Cheesy as it sounds, the highlight of the conference was definitely the people. In a way, it's more of a 'reunion' than a conference sensu stricto, as some put it. A major aim of the conference is to humanise the blogosphere, as knowing each other personally should make the environment more pleasant and less aggressive, and I think it works. Without knowing the physical entity behind an online alias, it is sometimes easy to find yourself carried away with something they wrote, as opposed to evaluating the person as a whole. We all have our quirky opinions, and we all write stuff from time to time that can piss off someone, somewhere. Sometimes it's too easy to get fixated on a single idea you find personally irritating, and forget that there is more to the poster than that one comment. Knowing each other in a more personal manner could diffuse some of those conflicts.
I was pleasantly surprised by how little of the general blogosphere drama carried over into the physical conference. People generally seem more chill offline. Maybe I was just oblivious to the real picture, as I usually am (drama usually passes by me without even acknowledging my existence – I guess that has its own perks), but everyone was really friendly and full of energy. Combine that with Deep Sea partying and North Carolinean hospitality*, and great times were had!
*I'll ramble about 'surprising' non-homogeneity of North American cultures in a later post...
The group of attendees was surprisingly diverse in the professional/occupational sense, including a range from students and scientists to full-time writers and journalists to PIOs and librarians and some people behind things like PLoS and Mendeley. There were those with various artistic talents, from science illustration (eg @flyingtrilobite/Glendon Mellow) to music (eg. Adrian and Kevin's GFAJ-1 Arsenic Blues – though that recording does not do it justice) and comedy (@sciencecomedian/Brian Malow). Being somewhat locked up in the ivory tower by this point, it was great to meet people
The use of Twitter at the conference was rather surreal...it's as if between all the smaller discussions and conversations in the physical realm was a broader conversation in the electromagnetic waves of Twitterland. The badges had a place for one's Twitter handle, along with a QR code for the website. It's as if we had multiple identities, and I did for sure. I went by my blogger alias (shocking plot twist: Psi Wavefunction is not my legal name ;p) since that's how people know me online. Given that, I still preferred by real name in offline conversations. Which made it even more awkward. Some people insisted on calling me Psi – I don't mind at all, but it was odd to be called by something other than my real name!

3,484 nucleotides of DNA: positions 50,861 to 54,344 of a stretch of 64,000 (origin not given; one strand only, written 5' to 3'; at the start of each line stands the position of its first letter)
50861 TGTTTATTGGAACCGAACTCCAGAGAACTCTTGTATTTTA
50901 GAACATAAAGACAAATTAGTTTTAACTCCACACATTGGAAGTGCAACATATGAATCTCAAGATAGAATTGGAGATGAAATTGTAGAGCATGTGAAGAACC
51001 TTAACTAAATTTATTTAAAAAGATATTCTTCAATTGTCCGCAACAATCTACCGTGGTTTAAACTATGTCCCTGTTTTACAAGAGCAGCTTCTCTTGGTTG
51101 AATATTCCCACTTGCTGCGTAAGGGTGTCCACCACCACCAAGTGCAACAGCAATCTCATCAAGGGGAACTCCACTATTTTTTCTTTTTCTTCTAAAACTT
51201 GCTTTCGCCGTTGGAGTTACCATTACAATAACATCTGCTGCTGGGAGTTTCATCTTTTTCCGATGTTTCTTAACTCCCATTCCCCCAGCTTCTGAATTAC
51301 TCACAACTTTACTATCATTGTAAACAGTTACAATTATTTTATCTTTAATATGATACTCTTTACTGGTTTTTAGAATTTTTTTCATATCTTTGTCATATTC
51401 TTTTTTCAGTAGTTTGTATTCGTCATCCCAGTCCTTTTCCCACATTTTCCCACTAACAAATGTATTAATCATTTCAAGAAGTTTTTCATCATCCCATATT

I won't even try to go over all the highlights regarding people and events, but I'll just casually mention some snippets, in a totally random manner and order. Mostly my own reactions to them, since others have already discussed the topics in greater detail (and insight).
First off, our keynote was Robert Krulwich, a journalist and co-host of Radiolab. In attempting to attract an audience who typically think they don't care about science, they have a very interesting approach to explaining complicated topics: acting stupid. Stupider than their listeners. We like feeling smarter than others, so it often works better when the teacher (sensu lato) speaks the language of a novice rather than an expert, and asks such questions of the guest experts that the audience would never 'stoop' to. Ie, very basic questions, prodding for very basic answers in return. That way, the audience doesn't feel like material is dumbed down for them (which may feel somewhat insulting, and definitely distanced), but rather for the host, ie Krulwich. Of course, there is also much humour involved, and the programmes are, as a result, entertaining. It's amazing what these people can do, as it is incredibly difficult to convince someone a topic is interesting once they've made up their mind it's not. Making it relevant is not enough – making it relevant and fun, without the feeling of distance (and definitely not lecturing!) is an art, and one we really need more of.
* This happened around hour 56** since I last had sleep, so I shamefully admit to not processing much information at that point